Disposable diapers offer a convenience unsurpassed by cloth diapers. They are easy to put on, easy to take off, and don't require laundering. Disposable diapers are almost fool-proof by design, making you an instant diapering pro.
Disposable diapers have a waterproof outer lining, an absorbent core that holds wetness, a water-permeable, non-absorbent inner lining, and a breathable plastic outer layer.
The absorbent core is made of a softwood pulp and a chemical powder called "Absorbent Gelling Material" (AGM). The "AGM" absorbs many times its weight in liquid, creating a gel which reduces the amount of moisture on your baby's skin. Disposable diapers are available with regular or ultra-thin super-absorbent cores.
Disposables have a contoured shape, adjustable tape fasteners, elasticized waistband and elasticized legs which contain leakage and ensure a comfortable fit. They are available in many sizes, from newborn diapers with a cut-out for umbilical cord care to pull-ups for toddlers who are potty training.
The costs vary between sizes. Most increase in price with each size and decrease in the number of diapers per package. You can cut costs slightly depending on the features you want, where you shop, and whether you use brand name vs. store brand disposable diapers. Sales, economy packs, coupons, and warehouse club store cards can make a big difference in total savings. Getting your diapers by the case from a wholesaler can help you cut costs significantly.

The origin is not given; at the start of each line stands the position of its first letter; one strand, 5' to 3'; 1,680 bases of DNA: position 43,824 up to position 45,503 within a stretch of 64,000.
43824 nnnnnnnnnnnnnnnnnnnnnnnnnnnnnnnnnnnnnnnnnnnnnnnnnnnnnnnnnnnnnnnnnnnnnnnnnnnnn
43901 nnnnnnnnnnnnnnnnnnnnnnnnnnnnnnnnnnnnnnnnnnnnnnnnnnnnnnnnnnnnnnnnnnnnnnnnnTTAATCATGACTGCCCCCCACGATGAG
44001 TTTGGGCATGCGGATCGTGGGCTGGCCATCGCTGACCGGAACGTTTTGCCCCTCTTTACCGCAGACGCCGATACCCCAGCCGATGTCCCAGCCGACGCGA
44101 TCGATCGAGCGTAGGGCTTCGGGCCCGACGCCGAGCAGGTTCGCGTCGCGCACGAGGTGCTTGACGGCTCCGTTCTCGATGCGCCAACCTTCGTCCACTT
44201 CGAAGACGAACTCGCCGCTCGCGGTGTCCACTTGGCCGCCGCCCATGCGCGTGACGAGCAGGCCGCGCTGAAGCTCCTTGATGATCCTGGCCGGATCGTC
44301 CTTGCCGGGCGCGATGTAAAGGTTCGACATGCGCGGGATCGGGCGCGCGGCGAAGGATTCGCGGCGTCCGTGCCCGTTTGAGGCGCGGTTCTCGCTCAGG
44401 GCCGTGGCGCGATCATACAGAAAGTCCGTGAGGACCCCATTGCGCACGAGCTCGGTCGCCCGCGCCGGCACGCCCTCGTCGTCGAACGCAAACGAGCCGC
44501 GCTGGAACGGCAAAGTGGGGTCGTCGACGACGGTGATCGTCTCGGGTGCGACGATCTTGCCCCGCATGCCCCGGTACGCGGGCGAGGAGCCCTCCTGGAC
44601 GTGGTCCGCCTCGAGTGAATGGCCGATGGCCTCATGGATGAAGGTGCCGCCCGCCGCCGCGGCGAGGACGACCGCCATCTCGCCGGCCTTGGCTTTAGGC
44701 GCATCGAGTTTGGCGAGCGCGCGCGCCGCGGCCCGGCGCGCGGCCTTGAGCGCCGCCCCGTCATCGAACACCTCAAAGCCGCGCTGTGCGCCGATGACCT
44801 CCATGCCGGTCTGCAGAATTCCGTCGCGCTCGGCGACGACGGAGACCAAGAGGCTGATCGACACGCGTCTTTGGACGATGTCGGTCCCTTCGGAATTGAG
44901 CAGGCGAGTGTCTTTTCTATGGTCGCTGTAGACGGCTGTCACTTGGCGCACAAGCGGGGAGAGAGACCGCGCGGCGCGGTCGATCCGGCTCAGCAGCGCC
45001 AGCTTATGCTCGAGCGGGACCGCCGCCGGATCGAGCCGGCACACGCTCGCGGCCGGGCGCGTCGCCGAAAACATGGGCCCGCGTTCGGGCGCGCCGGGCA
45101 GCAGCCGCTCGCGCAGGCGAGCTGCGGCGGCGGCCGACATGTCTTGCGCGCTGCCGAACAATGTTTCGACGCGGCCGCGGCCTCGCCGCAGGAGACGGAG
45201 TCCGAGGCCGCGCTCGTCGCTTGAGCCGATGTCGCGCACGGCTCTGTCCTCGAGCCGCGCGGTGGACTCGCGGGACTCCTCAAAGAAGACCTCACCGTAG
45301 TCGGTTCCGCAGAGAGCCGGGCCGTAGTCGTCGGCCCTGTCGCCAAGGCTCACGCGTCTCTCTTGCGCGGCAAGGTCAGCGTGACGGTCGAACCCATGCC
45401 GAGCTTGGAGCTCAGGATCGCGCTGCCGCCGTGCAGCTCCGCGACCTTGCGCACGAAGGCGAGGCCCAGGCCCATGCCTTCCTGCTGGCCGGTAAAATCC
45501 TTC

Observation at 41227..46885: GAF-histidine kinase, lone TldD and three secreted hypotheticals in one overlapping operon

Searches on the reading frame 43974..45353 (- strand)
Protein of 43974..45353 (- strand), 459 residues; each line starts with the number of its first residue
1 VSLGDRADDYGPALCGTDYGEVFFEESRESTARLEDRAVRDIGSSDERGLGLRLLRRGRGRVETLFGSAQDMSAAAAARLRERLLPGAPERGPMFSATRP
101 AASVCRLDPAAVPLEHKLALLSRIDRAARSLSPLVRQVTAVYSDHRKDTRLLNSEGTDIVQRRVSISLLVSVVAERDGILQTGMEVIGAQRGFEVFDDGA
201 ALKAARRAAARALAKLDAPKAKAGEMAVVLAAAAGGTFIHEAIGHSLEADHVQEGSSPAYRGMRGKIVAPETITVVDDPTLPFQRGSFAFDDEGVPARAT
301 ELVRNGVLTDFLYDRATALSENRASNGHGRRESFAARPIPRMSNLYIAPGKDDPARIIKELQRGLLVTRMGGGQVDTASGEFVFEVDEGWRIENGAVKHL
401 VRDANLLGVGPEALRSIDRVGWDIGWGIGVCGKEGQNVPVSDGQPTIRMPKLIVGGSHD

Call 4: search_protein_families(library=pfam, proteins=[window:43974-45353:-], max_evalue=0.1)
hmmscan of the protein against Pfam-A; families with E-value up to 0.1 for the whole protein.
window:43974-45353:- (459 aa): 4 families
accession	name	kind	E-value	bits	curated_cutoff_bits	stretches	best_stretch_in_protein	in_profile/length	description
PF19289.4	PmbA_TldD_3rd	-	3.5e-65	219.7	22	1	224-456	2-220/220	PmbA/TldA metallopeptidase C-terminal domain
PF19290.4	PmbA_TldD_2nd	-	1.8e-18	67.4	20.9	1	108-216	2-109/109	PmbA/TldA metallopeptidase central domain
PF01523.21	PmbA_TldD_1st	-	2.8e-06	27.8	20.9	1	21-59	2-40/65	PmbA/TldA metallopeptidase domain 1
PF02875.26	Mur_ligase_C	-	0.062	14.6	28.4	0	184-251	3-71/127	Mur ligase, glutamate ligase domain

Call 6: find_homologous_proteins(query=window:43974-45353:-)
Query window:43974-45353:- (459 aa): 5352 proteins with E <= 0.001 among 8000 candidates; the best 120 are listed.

You may want to try a variety of different brands to find the brand that works best for your baby. Some disposable diapers offer absorbent padding in areas most suited to boys or girls, preventing leaks better than other generic brands.
There are always environmental and health concerns associated with disposable diapers. The plastic covers on disposable diapers make them non-biodegradable so they continue to pile up in landfills. New technology has improved their ability to decompose, but the large number of existing disposable diapers in the landfills still remains a health hazard.
An additional health hazard arises from the fecal matter wrapped inside disposable diapers that end up in landfills. Fecal matter is meant to be filtered through sewage treatment plants because of the intestinal viruses that are excreted in stool. Flushing stool down the toilet before throwing disposable diapers away will help reduce this hazard in landfill sites. Never flush disposable diapers down a toilet.
Disposable diapers are not as environmentally-friendly as cloth diapers, but they are easy to use, convenient, and let you focus on time with your baby, not laundry.